Unemployment Insurance Identity Theft Fraud
Identity thieves and hackers have long known how to use stolen identities to commit fraud – for example, to open a new credit card or file a false tax return – and criminals using stolen identities to defraud public assistance programs is not new. In fact, such schemes are so pervasive that federal rules require Illinois to have staff dedicated to preventing and stopping fraudulent activity in the Unemployment Insurance (UI) system.
IDES partners with local and federal law enforcement agents, the Department of Labor’s Office of Inspector General, Attorney General, State’s Attorney and US Attorney’s Offices to help us in our fight against fraud.
Please take the time to review the information below, including how to spot UI identity theft, how to report identity theft to IDES, and what happens after you contact the agency.
How can I spot unemployment insurance identity theft?
- You receive a debit card or an unemployment insurance letter (UI Finding) and have not filed a claim for benefits.
- You are notified by your employer that a claim for benefits has been filed when you have not been separated from employment.
- You attempt to file a claim online and one already exits.
- You receive IRS correspondence regarding unreported UI benefits.
- You receive notice of a state or federal tax offset.
What steps should I take if I receive a debit card or a UI Finding letter, and did not file for unemployment benefits?
If you suspect a claim has been submitted using your information, and you have not applied for unemployment insurance benefits in Illinois, take steps as follows:
- CONTACT IDES at (800) 814-0513 TO REPORT WHAT YOU RECEIVED
Please Note: Our call volume is high due to an increase in reports of fraud, so please be patient in waiting for your call back. When you place your call, please follow these prompts:
- Select English or Spanish language option;
- Select option #1 for claimants, and;
- Select option #5 to report identity theft.
- DO NOT activate the debit card that was mailed to you.
- DO NOT contact KeyBank.
- Request your free credit reports via www.annualcreditreport.com and review them for other fraudulent activities.
FREQUENTLY ASKED QUESTIONS
What happens after I report the identity theft to IDES?
IDES is working through all calls placed to the agency. Please be patient in waiting for a callback. IDES systems sometimes generate multiple correspondence; if you receive IDES correspondence, keep them, as they provide useful information for the IDES representative during your callback.
In most instances of fraud, IDES’ integrity measures stop the unemployment claim and prevent payments from being made before hearing from you.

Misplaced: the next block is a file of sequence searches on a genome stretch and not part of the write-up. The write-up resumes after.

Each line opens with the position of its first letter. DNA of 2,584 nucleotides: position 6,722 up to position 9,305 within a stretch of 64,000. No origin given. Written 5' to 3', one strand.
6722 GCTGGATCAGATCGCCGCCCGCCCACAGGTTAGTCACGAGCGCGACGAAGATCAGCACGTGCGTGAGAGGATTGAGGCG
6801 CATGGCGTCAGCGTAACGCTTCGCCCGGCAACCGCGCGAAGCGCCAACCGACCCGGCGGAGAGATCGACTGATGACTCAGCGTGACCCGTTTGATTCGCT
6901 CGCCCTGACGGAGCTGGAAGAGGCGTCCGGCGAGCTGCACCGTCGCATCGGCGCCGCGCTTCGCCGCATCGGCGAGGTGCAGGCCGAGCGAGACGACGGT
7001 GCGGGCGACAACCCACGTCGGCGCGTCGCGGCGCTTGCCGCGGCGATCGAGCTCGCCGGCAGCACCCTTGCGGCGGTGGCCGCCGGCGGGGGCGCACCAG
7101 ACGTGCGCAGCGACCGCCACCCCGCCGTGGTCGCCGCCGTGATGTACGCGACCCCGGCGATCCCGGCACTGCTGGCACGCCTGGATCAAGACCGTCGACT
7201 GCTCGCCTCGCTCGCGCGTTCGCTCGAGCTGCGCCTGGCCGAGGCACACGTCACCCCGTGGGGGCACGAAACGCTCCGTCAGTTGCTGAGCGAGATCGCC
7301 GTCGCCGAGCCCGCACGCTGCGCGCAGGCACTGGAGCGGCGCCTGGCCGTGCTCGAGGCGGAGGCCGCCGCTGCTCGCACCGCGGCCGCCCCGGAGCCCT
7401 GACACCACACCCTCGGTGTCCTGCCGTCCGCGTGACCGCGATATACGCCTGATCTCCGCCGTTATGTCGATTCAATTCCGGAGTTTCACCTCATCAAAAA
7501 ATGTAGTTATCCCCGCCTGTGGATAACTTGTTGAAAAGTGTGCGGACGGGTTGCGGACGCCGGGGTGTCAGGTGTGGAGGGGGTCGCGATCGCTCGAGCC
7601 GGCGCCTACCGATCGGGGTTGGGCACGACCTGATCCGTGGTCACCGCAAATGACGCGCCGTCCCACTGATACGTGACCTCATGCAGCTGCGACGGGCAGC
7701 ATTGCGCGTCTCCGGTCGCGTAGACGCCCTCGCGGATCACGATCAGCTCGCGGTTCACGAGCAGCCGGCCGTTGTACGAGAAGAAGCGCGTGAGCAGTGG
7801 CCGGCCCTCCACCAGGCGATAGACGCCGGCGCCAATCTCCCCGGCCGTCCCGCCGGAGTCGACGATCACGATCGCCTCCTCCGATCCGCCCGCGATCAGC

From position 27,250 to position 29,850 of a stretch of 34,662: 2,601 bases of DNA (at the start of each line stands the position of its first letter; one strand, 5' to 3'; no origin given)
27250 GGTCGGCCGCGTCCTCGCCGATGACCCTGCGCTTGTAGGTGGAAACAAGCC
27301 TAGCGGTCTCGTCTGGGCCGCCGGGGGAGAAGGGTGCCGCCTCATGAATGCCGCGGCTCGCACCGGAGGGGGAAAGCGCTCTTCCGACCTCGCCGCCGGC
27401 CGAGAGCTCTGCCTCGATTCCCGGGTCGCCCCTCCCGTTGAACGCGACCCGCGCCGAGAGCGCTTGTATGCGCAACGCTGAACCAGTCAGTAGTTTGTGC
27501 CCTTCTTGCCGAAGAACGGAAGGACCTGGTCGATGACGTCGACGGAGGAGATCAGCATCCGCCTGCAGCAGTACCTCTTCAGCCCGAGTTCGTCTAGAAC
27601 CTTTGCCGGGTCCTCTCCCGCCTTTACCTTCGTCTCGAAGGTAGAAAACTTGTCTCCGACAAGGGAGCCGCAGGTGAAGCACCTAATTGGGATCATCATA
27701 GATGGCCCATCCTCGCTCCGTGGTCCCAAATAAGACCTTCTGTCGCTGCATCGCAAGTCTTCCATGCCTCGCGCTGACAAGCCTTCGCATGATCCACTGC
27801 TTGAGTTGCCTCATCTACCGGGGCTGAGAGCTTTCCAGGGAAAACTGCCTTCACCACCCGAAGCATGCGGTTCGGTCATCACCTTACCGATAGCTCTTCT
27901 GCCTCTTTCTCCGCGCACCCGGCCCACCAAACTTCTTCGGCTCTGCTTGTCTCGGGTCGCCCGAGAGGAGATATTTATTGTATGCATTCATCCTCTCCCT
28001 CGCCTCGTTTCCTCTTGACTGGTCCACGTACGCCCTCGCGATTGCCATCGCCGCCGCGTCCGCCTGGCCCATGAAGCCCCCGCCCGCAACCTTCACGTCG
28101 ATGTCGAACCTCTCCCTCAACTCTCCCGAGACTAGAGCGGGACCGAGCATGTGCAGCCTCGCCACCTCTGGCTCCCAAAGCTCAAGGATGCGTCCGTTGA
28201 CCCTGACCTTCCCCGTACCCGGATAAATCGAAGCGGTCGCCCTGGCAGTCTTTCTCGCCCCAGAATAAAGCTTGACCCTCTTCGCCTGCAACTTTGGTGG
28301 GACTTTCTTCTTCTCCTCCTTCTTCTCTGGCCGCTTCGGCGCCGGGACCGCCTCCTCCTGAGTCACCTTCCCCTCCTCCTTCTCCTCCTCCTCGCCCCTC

If someone steals my identity and IDES pays benefits to the fraudster, am I responsible for paying back the money?
No. You will not need to pay back the money. Your employer won’t have to repay it either.
If someone steals my identity and uses my information to apply for unemployment benefits, can I still apply for benefits if I need to?
Yes. We’ll be able to distinguish your legitimate claim from a fraudulent one.
What if I reported the fraud but still received a letter stating that I must pay back an overpayment?
If you received a notice or letter from us saying you owe us money, we sent this notice of overpayment in error if you:
- Recently reported fraud, or
- Have not applied for or received unemployment benefits recently.
We're so sorry for the anxiety this must have caused, and we want to reassure you that you do not owe any money as a result of a fraudulent claim. If you are a victim of fraud, you can ignore the overpayment notice. Our unemployment benefits computer system sends overpayment letters automatically when people really do need to repay benefits. Due to the massive number of fraudulent claims filed recently, the computer system sent many of these letters in error before we could stop them. We’re sorry you accidentally received one.
What are the consequences for a fraudster committing UI Fraud?
- Federal indictment
- State indictment
- Fines and penalties
- Inability to draw UI benefits in the future
- Repayment of fraudulent funds until recovered in full
- Seizure of income tax refunds or payments by the way of federal and state offset programs
After you report to IDES that you were the victim of identity theft, go to the Federal Trade Commission and take these immediate steps to protect yourself from further acts of fraud.